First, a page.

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Non-player characters that help players.

In many moments during gameplay, players may either need or want help, either in the form of information or actions. Helpers are people in game worlds controlled by the game that provide such help. Some provide just one type of help in one specific place while others follow players exploration of gameplay to provide continuous help.


Rumor spreading non-player characters in the Ultima, Elder Scrolls, and Fallout series sometimes directly and sometimes indirectly giving the player advice on how to progress in the game. Each of the games in The Legend of Zelda series contains several helpers, ranging from helpful grandmothers to talking boats.

Solving quests or mysteries in games such as Fahrenheit and Heavy Rain, requires talking to non-player characters. This also occurs in the Dragon Age, Elder Scrolls, and Fallout series, and here sometimes the Helpers take active part in the gameplay to limited periods. The Dragon Age series and the Fallout series also provide companions that help players throughout large parts of the game regardless of what specific quests are being undertaken.

Choosing the Mysterious Stranger perk in the Fallout series gives players a certain chance to be helped very temporarily in combat when things look grim. Fallout: New Vegas add a similar perk, Miss Fortune, that provides a Helper that deals fatigue damage rather than real damage.

Players that have go off the race courses and fallen into the oceans present in some maps in the Mario Kart series are towed by helpful non-player characters so they can resume the races.

Using the pattern

Designing Helpers consist of deciding on what type of Non-Player Characters the Helpers should be and what type of help should be provided. They two areas are however related since the available actions and planning of different types of Non-Player Characters can allow some types of help but be unable to allow other types of help.

Giving Clues, helping with Quests in some fashion, and engaging in Dialogues requires little agency and can be done by Non-Player Characters as limited as Self-Service Kiosks represented as diegetic people. When Narrative Engrossment is wanted, Gossip may be an appropriate way of providing Clues since it is also inherently diegetic. Helpers can be used to create Red Herrings for players as the information they provide is rarely Direct Information about the game state. In games with Private Game Spaces, Tutorial Neighbors can offer the same types of helps as Self-Service Kiosks but can provide an additional way of supporting Smooth Learning Curves through giving players an example of how gameplay can develop. Both these types of Helpers can also allow players to engage in Trading or have access to Privileged Abilities such as Crafting or healing Damage.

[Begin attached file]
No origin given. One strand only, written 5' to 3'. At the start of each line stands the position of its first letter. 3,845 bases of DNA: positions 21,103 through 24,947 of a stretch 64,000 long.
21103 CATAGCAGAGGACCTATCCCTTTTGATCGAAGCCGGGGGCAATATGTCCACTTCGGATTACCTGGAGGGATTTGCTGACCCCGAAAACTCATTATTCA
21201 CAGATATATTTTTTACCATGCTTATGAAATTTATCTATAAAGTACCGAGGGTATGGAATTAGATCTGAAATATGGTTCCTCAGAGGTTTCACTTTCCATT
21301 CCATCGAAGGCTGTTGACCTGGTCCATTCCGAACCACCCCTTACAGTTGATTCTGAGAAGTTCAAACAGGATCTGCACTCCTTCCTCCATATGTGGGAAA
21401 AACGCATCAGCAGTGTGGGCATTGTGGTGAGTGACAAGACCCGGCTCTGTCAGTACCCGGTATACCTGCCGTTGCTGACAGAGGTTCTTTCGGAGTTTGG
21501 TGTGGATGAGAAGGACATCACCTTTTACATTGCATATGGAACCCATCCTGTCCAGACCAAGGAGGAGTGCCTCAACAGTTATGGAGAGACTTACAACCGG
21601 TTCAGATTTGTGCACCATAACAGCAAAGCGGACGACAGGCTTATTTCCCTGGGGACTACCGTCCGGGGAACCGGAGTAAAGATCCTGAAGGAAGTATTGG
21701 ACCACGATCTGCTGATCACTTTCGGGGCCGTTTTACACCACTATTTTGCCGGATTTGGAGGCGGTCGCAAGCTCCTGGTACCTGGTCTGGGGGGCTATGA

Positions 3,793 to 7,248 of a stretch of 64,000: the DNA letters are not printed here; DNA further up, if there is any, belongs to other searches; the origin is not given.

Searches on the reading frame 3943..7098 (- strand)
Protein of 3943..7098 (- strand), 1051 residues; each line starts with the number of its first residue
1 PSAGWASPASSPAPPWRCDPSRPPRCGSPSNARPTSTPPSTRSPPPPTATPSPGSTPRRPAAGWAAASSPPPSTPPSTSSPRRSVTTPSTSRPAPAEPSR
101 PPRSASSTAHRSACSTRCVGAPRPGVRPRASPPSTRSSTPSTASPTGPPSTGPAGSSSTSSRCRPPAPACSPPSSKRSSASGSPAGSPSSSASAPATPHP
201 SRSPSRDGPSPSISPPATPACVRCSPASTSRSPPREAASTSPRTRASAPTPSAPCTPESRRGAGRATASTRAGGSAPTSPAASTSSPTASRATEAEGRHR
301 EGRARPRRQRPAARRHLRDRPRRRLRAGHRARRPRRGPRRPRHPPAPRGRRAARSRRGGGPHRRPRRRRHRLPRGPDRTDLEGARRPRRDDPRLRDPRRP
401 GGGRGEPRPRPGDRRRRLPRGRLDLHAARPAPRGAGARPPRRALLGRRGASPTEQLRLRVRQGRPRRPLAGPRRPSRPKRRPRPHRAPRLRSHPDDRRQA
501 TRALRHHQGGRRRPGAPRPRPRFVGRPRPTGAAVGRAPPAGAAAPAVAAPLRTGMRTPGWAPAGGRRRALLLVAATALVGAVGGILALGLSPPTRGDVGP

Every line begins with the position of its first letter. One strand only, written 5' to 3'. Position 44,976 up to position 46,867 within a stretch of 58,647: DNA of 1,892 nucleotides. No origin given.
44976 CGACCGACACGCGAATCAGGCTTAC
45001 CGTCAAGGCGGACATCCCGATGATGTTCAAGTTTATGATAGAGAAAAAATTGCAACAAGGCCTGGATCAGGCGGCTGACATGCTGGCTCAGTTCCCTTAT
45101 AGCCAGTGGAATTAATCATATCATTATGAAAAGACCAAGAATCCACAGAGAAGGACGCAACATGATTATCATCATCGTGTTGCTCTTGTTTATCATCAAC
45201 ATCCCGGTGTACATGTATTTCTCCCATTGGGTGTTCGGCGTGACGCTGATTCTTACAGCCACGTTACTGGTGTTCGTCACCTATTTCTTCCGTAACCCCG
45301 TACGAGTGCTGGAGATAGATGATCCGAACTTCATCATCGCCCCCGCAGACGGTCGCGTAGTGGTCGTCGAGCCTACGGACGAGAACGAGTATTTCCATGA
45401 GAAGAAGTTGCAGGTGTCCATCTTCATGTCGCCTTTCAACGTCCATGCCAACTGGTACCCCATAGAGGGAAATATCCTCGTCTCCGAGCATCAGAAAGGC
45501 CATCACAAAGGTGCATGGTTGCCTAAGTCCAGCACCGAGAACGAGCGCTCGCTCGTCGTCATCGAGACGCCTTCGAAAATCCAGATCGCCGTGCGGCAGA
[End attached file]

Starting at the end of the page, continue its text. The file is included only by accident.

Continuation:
Companions are the most versatile types of Helpers and may be as helpful as AI Players, including being members of Parties. Cutscenes are in contrast very restricted but can also be used to create Helpers, typically then as part of Predetermined Story Structures. Helplessness is not so often alleviated by Helpers but the Mario Kart series shows how this is done through Cutscenes and the Left 4 Dead series shows how Companions can be skilled in doing this.

Helpers can be modified by Actions Have Diegetically Social Consequences. That is, they can be designed so that they will not help players that have behaved in a certain way, or may require players to perform certain actions to begin helping them. This may also be represented as Quests which differ from the ones Helpers provide aid with through the fact that they are done to gain access to the Helpers. Gaining Helpers aid may also be as simple as meeting requirements regarding players' Abilities, Attributes, Powers, Skills, Character Levels, or other characteristics. Gaining Companions in the Fallout series or the Baldur's Gate series provide examples of this.

Diegetic Aspects

Helpers is a Diegetic Pattern in that it gives players help in a diegetic form.

Narrative Aspects

Helpers can be used both to drive Predetermined Story Structures forward and to provide additional details to them.


Helpers are Non-Player Characters that help players in Game Boards, Levels, or Game Worlds by providing players with Clues, Quests or services such as Trading or performing Privileged Abilities (e.g. healing Damage). Quite naturally, Helpers are not compatible with Enemies but the presence of the pattern Actions Have Diegetically Social Consequences can turn Helpers into Enemies if players do despicable actions according to the Helpers.

The information provided by Helpers is likely to be in the form of Indirect Information since providing Direct Information through them breaks Diegetic Consistency. Like Clues, Helpers can support Smooth Learning Curves by offering additional help when needed.

Helpers that do not automatically provide help or have retracted their help until some amends have been done give rise to Gain Competence or Gain Information goals.


Can Instantiate

Clues, Gain Competence, Gain Information, Indirect Information, Predetermined Story Structures, Privileged Abilities, Red Herrings, Smooth Learning Curves, Trading, Quests

Can Modulate

Game Boards, Game Worlds, Helplessness, Levels, Predetermined Story Structures, Quests

Can Be Instantiated By

Companions, Cutscenes, Non-Player Characters, Self-Service Kiosks, Tutorial Neighbors

Can Be Modulated By

Actions Have Diegetically Social Consequences, Character Levels, Dialogues

Possible Closure Effects


Potentially Conflicting With



An updated version of the pattern Helpers that was part of the original collection in the book Patterns in Game Design[1].


  1. Björk, S. & Holopainen, J. (2004) Patterns in Game Design. Charles River Media. ISBN1-58450-354-8.